Identification, Images, & Information
For Insects, Spiders & Their Kin
For the United States & Canada
Clickable Guide
Moths Butterflies Flies Caterpillars Flies Dragonflies Flies Mantids Cockroaches Bees and Wasps Walkingsticks Earwigs Ants Termites Hoppers and Kin Hoppers and Kin Beetles True Bugs Fleas Grasshoppers and Kin Ticks Spiders Scorpions Centipedes Millipedes

Upcoming Events

Photos of insects and people from the 2022 BugGuide gathering in New Mexico, July 20-24

National Moth Week was July 23-31, 2022! See moth submissions.

Photos of insects and people from the Spring 2021 gathering in Louisiana, April 28-May 2

Photos of insects and people from the 2019 gathering in Louisiana, July 25-27

Photos of insects and people from the 2018 gathering in Virginia, July 27-29

Photos of insects and people from the 2015 gathering in Wisconsin, July 10-12

Previous events


Species Cordilura fuscipes

Kingdom Animalia (Animals)
Phylum Arthropoda (Arthropods)
Subphylum Hexapoda (Hexapods)
Class Insecta (Insects)
Order Diptera (Flies)
No Taxon (Calyptratae)
Superfamily Muscoidea
Family Scathophagidae (Dung Flies)
Subfamily Scathophaginae
Genus Cordilura
Species fuscipes (Cordilura fuscipes)
Synonyms and other taxonomic changes
Cordilura fuscipes Zetterstedt, 1838 (from Sweden)
Cordilura vittipes Loew, 1872 (from Alaska)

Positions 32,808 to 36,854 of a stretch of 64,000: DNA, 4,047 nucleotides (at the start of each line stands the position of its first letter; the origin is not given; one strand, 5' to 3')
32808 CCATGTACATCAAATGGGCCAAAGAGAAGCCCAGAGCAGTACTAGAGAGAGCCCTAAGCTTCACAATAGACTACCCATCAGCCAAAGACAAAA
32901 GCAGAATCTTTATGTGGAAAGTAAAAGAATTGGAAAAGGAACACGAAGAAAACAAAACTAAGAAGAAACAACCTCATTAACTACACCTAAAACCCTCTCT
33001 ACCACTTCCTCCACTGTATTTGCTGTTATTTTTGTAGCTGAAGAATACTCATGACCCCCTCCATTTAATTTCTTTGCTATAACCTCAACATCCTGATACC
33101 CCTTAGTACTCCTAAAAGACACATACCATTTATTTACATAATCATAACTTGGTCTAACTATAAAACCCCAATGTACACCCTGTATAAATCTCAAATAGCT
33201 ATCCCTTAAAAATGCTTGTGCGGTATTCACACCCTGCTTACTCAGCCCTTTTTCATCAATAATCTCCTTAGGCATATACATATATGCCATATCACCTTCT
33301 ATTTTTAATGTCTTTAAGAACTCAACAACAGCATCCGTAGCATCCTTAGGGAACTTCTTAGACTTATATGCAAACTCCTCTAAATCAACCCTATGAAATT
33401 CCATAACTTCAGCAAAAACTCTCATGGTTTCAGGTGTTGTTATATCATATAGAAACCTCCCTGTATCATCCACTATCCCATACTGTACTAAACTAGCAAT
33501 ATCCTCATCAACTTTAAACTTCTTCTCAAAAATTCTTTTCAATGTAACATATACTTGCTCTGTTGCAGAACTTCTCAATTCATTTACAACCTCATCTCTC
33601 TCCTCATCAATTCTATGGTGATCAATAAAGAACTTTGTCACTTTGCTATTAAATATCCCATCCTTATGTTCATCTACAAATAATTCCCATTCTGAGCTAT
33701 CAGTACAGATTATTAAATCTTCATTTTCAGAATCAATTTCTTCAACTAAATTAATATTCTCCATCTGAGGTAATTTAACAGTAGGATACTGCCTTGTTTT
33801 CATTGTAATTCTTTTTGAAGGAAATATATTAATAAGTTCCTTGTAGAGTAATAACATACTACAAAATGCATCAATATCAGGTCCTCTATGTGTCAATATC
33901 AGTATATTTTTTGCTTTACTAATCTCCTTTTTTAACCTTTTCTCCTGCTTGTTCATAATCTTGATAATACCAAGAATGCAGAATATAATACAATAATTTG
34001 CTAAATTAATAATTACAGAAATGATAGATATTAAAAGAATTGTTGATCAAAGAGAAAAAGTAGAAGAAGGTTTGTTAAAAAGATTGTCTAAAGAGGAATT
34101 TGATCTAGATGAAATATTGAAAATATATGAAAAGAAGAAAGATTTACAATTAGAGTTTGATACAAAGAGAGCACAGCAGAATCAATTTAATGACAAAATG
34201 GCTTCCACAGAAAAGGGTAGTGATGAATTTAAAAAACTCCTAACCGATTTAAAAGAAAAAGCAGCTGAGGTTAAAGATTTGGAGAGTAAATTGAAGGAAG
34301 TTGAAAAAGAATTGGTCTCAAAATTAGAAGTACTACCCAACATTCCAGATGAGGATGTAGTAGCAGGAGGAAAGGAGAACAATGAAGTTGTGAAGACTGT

The Palaearctic catalog (Ċ ifner, 2008) places this species in Paralleloma. Which is valid depends on zoological nomenclature rules nitpicking.
Explanation of Names
Both fuscipes and vittipes refer to dark leg markings. More often the legs are typically unmarked yellow.
Holarctic south to New Hampshire and New Mexico in mountains, possibly as far south as Maryland
James (1955) wrote, treating this species as Cordilura vittipes Loew:
"This is an extremely variable species; it is little wonder that it has been described under six different names. Loew described vittipes from a male and lutea from a female, both from the same locality and presumably on the same date and by the same collector. Typically, the male is predominantly black with a yellow face and yellow legs; the female typically has a yellow thorax, but the abdomen may vary from wholly yellow to wholly black. Extremes in color variation may occur within a single series, so there seems to be no way of distinguishing geographic subspecies on the basis of color variants. An occasional male may have a partly yellow thorax and an occasional female a wholly or largely black one. The femora may or may not be vittate with black."